When you go to the grocery store these days, organic is everywhere. But, what does that mean? And, is it worth the extra cash you are going to have to shell out, or is it just another marketing tool to pressure you into a purchase? After all, organic items can typically cost anywhere from 50 to 100 percent more than non-organic.
Most of us cannot afford to go full-out organic, especially in the days of $4-per-gallon gas! But, many experts agree that there are some items that are more susceptible to pesticides, hormones, or have other factors that make them good choices if you do want to bring organic foods to your table. Here are a few:
- Peaches: WebMD suggests that some fruits, like peaches, are more susceptible to pesticides than others. The thin, fuzzy skin of the peach makes it a good candidate for clinging residue, and a good choice for an organic-minded shopper.
- Apples: Organic apples are a great choice, according to Sparkpeople.com. Think about it: Most of us are going to give our apples a quick splash under the tap and start munching, no peeling involved. So, it is a good choice if you would like to give organic a try.
- Kale: Everybody is kale-crazy these days, making it part of their salads, suppers, even making “chips” out of it (which, by the way, I’ve attempted, and find the idea that they are anything near a chip ridiculous—kind of like the idea that spaghetti squash makes a great substitute for actual pasta). Dr. Andrew Weil confirms that kale is a good choice for going organic.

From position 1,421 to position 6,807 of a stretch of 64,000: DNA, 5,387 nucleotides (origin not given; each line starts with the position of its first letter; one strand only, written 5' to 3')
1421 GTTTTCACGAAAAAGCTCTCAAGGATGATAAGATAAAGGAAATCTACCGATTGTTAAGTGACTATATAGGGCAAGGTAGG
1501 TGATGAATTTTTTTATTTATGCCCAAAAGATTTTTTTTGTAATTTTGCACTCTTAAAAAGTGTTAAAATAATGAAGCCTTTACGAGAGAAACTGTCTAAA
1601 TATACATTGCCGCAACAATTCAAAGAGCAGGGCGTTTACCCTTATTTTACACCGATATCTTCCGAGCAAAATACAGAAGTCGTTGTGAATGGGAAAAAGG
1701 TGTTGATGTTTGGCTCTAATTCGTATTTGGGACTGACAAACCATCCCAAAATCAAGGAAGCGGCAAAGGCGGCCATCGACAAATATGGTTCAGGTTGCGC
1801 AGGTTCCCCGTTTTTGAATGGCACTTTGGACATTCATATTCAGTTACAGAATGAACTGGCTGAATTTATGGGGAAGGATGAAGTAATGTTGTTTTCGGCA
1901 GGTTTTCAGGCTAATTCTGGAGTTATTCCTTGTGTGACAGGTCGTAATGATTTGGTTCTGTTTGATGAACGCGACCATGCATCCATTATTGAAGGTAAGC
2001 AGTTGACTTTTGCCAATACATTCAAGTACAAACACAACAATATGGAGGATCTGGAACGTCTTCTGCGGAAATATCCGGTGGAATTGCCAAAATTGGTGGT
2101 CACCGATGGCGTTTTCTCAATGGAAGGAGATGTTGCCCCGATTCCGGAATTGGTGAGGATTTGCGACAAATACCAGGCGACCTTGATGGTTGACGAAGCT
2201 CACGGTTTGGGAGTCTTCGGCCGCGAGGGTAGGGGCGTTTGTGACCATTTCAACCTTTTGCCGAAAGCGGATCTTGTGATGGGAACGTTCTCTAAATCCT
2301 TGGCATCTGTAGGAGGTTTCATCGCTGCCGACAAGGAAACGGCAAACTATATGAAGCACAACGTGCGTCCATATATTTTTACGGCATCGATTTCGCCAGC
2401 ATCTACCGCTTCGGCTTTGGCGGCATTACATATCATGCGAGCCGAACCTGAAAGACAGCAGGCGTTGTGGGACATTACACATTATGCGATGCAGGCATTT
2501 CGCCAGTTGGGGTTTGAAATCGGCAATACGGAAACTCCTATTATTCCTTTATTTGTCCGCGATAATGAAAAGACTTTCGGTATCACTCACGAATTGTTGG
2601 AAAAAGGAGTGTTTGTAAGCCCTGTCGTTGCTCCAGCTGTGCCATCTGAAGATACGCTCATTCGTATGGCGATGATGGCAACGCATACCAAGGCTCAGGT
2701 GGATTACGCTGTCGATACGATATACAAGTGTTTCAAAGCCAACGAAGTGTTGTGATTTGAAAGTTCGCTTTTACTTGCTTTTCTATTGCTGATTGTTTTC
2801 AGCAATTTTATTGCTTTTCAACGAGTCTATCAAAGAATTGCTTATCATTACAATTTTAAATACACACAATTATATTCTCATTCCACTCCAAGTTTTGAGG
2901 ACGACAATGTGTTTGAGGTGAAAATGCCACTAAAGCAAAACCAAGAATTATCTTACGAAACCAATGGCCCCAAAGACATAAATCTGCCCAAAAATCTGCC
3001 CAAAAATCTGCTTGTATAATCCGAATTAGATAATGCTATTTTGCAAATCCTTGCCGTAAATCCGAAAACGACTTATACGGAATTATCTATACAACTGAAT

- Celery: Going organic is kind of simple when you think about it: If it is something hard to wash and something you are going to crunch into with its skin on, it is probably a good organic choice. Celery falls into that good-choice group, according to Eating Well online.
- Sweet Bell Peppers: Who peels a bell pepper? Not me. If you want a good organic choice, this is going to be near the top of your list, according to the “dirty dozen,” identified each year by the Environmental Working Group. In fact, in the 2012 listing, the EWG listed 45 potential items that they considered good organic options. The Top 12 or, as it has become known, the “dirty dozen,” are as follows:
- Sweet Bell Peppers
- Imported Nectarines
- Domestic Blueberries
Of course, whether you buy organic or not, always wash your fruits and veggies well before eating.
For the full list of 45 from the Environmental Working Group, visit their website.
Huliq Reader Question: Do you buy organic? Why and what? Let us know in the comment section below.
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